7.39A critical choice is the level of the cap. A cap needs to be set high enough so that the normal run of plaintiffs can expect to recover full compensation even where they have to look to the local authority for the share of another party, but not so high that it would offer authorities no effective relief in another major liability event. The cap therefore needs to reflect likely building and repair costs, which should be drawn from the best available evidence. Also, as we are dealing with an unknown date in the future, any cap level should be subject to regular review or updating, for example by application of a suitable building and construction-related price index.

7.40For likely repair costs we have started from the Report prepared in 2009 by Price Waterhouse Coopers for the then Department of Building and Housing (PWC Report).119 The PWC Report is a relatively recent and thorough review of likely actual costs for repairs in a major weathertightness liability event involving thousands of claimants. We recognise that future liability events, if they occur, may not relate to weathertightness. However, weathertightness cases typically involve extensive and expensive repairs, and probably provide the most comprehensive information we have regarding potential costs of major repairs. We have in any case cross-checked against average costs of residential building consents, as discussed below.
7.41The PWC Report notes that repairs to individual units in multi-unit developments tend to cost less than repairs to standalone single dwellings – although of course the cost for the whole development is far higher. Given the increasing importance of multi-unit developments in major cities, we consider that we should have separate caps on liability for local authority liability: one for single, standalone dwellings; and one for units in a multi-unit development. We also propose an overall cap per development.120 This is to reflect that many repairs in such a development will be common to or for the benefit of all owners, and also to ensure that there is still an effective cap on liability, in very large developments.

7.42Our recommendation is that the liability for building consent authorities held liable in tort for acts and omissions relating to building consents and all related work be capped as follows:

SINGLE DWELLING MULTI-UNIT DEVELOPMENT
Cap at $300,000 Cap at $150,000 per unit
  Cap at $3 million per development

7.43The caps should be inclusive of all court or tribunal-awarded amounts, including interest and costs.

7.44The levels for individual homes and units have been set taking into account the cost of a major repair – in leaky home terms, a full recladding of the property.121 We have also considered the average costs of residential building consents over several months in 2013. These averages indicate an average of $360,000 to $380,000 per consent.122 It should only be in the most serious or extreme cases that a local authority is faced with meeting the whole of a claim, or up to the full value of a consent. The cap we propose is therefore set at a high level and most claims involving a local authority should be unaffected. We expect, however, that the existence of the cap will provide the intended backstop, should another major liability event occur.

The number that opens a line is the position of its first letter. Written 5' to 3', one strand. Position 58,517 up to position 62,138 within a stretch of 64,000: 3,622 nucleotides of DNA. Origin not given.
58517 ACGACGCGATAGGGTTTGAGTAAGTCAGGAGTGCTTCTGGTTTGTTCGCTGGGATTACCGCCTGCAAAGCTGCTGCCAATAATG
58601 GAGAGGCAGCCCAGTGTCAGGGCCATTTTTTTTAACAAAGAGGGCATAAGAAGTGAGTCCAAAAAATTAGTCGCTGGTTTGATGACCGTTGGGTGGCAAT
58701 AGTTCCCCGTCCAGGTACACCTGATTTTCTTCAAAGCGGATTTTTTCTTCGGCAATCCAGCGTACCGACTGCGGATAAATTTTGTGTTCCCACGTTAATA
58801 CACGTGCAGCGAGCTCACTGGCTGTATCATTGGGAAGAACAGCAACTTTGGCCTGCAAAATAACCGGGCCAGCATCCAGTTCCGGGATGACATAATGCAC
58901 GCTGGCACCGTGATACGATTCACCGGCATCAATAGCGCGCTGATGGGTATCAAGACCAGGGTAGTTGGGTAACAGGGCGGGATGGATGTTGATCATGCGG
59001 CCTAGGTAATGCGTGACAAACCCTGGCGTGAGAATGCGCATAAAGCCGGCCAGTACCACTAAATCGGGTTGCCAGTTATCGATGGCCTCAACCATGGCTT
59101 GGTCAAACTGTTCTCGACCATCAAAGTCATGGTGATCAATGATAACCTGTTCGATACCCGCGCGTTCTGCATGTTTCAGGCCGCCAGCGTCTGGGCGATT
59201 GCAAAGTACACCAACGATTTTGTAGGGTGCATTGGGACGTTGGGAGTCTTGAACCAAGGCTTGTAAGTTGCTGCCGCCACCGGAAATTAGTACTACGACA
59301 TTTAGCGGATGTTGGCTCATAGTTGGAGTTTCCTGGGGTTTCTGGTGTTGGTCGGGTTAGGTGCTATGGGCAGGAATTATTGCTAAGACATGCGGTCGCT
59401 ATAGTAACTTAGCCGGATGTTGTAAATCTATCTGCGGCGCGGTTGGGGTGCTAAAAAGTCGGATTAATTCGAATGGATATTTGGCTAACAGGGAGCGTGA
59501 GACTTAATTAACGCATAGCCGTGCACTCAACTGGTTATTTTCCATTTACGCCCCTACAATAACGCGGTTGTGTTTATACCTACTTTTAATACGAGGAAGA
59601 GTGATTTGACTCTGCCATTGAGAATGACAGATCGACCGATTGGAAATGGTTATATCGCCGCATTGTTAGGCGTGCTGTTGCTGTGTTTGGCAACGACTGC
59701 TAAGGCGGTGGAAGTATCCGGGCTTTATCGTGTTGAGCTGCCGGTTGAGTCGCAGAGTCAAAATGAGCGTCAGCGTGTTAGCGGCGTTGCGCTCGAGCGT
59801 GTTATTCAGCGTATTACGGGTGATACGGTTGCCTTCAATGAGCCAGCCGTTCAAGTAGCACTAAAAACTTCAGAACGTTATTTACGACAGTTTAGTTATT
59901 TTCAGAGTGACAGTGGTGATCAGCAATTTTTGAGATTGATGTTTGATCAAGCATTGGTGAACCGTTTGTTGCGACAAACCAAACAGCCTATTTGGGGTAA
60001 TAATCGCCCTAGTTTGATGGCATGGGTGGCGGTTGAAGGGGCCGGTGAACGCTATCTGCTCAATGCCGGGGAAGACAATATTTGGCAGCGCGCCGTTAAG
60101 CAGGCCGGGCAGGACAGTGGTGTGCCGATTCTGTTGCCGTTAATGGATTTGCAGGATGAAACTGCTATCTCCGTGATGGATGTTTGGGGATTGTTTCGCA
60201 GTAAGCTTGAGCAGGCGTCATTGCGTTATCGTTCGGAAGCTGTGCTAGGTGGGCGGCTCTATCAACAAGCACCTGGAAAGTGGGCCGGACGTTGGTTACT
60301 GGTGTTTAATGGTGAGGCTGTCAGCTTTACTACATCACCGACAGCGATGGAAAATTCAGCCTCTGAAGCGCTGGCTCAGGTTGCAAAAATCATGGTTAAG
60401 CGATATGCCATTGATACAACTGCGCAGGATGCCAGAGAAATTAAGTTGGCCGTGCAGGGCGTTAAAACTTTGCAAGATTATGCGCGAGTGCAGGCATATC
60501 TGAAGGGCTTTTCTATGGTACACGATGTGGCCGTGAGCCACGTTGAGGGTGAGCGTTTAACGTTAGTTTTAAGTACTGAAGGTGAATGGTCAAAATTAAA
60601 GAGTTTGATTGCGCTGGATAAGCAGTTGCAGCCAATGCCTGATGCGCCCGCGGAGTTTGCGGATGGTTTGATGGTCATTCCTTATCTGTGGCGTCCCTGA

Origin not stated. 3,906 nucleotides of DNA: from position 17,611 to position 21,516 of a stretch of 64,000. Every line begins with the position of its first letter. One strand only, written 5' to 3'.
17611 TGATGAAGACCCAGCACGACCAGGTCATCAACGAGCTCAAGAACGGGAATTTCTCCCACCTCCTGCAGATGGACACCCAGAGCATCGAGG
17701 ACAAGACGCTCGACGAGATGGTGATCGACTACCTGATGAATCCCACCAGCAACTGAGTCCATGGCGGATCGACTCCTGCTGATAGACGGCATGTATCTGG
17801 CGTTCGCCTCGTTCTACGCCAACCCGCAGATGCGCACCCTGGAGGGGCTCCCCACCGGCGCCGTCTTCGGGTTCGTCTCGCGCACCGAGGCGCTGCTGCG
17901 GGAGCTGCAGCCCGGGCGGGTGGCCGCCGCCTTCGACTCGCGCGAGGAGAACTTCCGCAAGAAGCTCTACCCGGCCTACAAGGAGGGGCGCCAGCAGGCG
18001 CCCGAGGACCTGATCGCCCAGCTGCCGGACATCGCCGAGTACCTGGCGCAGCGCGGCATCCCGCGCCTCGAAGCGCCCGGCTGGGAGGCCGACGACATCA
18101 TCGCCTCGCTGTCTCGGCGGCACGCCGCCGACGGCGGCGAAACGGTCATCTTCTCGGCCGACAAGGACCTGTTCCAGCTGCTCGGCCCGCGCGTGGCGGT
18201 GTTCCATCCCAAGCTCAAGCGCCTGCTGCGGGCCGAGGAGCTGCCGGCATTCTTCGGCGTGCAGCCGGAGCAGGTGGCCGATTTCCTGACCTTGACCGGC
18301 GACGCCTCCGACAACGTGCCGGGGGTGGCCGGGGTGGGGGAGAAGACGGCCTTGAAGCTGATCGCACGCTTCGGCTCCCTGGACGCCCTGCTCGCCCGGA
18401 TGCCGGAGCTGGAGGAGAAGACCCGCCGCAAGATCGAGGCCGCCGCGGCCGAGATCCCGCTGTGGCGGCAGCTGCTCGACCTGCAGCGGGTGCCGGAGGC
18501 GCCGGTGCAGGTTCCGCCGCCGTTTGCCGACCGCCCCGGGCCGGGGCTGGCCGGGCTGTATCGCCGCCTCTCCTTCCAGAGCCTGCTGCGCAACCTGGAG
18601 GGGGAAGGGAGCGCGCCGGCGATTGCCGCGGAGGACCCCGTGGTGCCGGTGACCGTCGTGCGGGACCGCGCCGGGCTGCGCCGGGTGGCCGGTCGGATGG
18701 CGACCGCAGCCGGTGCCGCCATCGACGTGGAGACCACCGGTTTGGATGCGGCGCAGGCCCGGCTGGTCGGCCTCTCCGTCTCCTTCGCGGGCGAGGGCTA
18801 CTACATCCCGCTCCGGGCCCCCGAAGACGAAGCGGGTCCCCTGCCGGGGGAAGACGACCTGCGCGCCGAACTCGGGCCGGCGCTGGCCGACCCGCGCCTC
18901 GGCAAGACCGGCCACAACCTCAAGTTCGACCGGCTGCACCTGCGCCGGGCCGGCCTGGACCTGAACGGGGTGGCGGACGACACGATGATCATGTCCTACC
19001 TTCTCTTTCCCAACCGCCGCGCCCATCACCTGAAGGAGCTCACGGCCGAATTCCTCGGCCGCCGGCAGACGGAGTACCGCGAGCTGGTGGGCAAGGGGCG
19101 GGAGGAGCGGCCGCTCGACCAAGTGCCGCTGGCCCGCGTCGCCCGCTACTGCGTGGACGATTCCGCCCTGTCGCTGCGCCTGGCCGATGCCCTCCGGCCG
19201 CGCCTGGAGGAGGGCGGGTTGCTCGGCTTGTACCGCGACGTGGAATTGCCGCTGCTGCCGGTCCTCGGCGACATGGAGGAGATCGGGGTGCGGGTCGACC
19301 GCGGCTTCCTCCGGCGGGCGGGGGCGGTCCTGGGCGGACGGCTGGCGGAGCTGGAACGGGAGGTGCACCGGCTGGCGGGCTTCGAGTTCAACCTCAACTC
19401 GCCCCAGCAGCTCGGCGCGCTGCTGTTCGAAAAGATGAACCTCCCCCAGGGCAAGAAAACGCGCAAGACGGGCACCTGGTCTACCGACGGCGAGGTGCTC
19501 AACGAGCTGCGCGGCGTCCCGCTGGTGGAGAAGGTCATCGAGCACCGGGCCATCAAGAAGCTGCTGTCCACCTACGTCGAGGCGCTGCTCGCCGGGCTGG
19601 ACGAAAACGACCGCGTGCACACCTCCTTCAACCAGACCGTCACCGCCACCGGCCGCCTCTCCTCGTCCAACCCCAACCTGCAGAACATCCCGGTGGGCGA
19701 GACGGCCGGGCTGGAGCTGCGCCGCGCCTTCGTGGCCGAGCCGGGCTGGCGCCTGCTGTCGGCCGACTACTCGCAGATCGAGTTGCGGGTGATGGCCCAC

7.45Unlike a scheme for auditors, we do not recommend compulsory insurance – the deep pocket credentials of local authorities are well established. However, we anticipate that having a cap will make it practical for local authorities to arrange insurance if they wish, either individually or mutually. Restoring the ability of local authorities to better manage building consent-based risks through appropriate insurance is perhaps the strongest justification for introducing the proposed caps.

115There is an extensive international literature on the role and potential use of gatekeepers in “risky” markets or service areas. Effective use of gatekeepers as part of a regulatory scheme may reduce the need for parties to protect and pursue their own interests, including through frequent resort to litigation. The design of the regulatory scheme for building works in New Zealand is clearly outside our terms of reference. But it is relevant for our review that the role of local authorities in the building sector is the socially and economically useful one of gatekeeper.
116Building Act 2004, s 219.
117The rate of uptake of the Financial Assistance Package is controversial, and the split between applicants who would or would not otherwise have a claim against a local authority is unclear. However, a recent information release from Auckland Council suggests at least a material impact on the most significantly affected region and Council, with the Council reporting payments to 144 homeowners under the Financial Assistance Package: Rob Stock “Auckland’s $300m leaky home bill” Sunday Star Times (New Zealand, 23 March 2014).
118This means that existing leaky homes claims, and any potential claims where relevant acts or omissions have occurred but not yet been discovered will not be affected by the cap – they will dealt with under existing provisions, including the Financial Assistance Package where appropriate, up to its close-off date.
119Price Waterhouse Coopers, above n 77.
120The extent of each “development” should be determined as a matter of fact in each case, based on the number of units consented in the resource consent, or for which building consent was granted, or were actually built.
121The PWC Report evaluates a full re-clad for a standalone home at $300,000, and $120,000 for a unit in a multiunit dwelling: see Price Waterhouse Coopers, above n 77 and Appendix E at 54. The PWC figures are expressed in 2008 $ terms.
122We have not differentiated between single and multi-dwelling consents.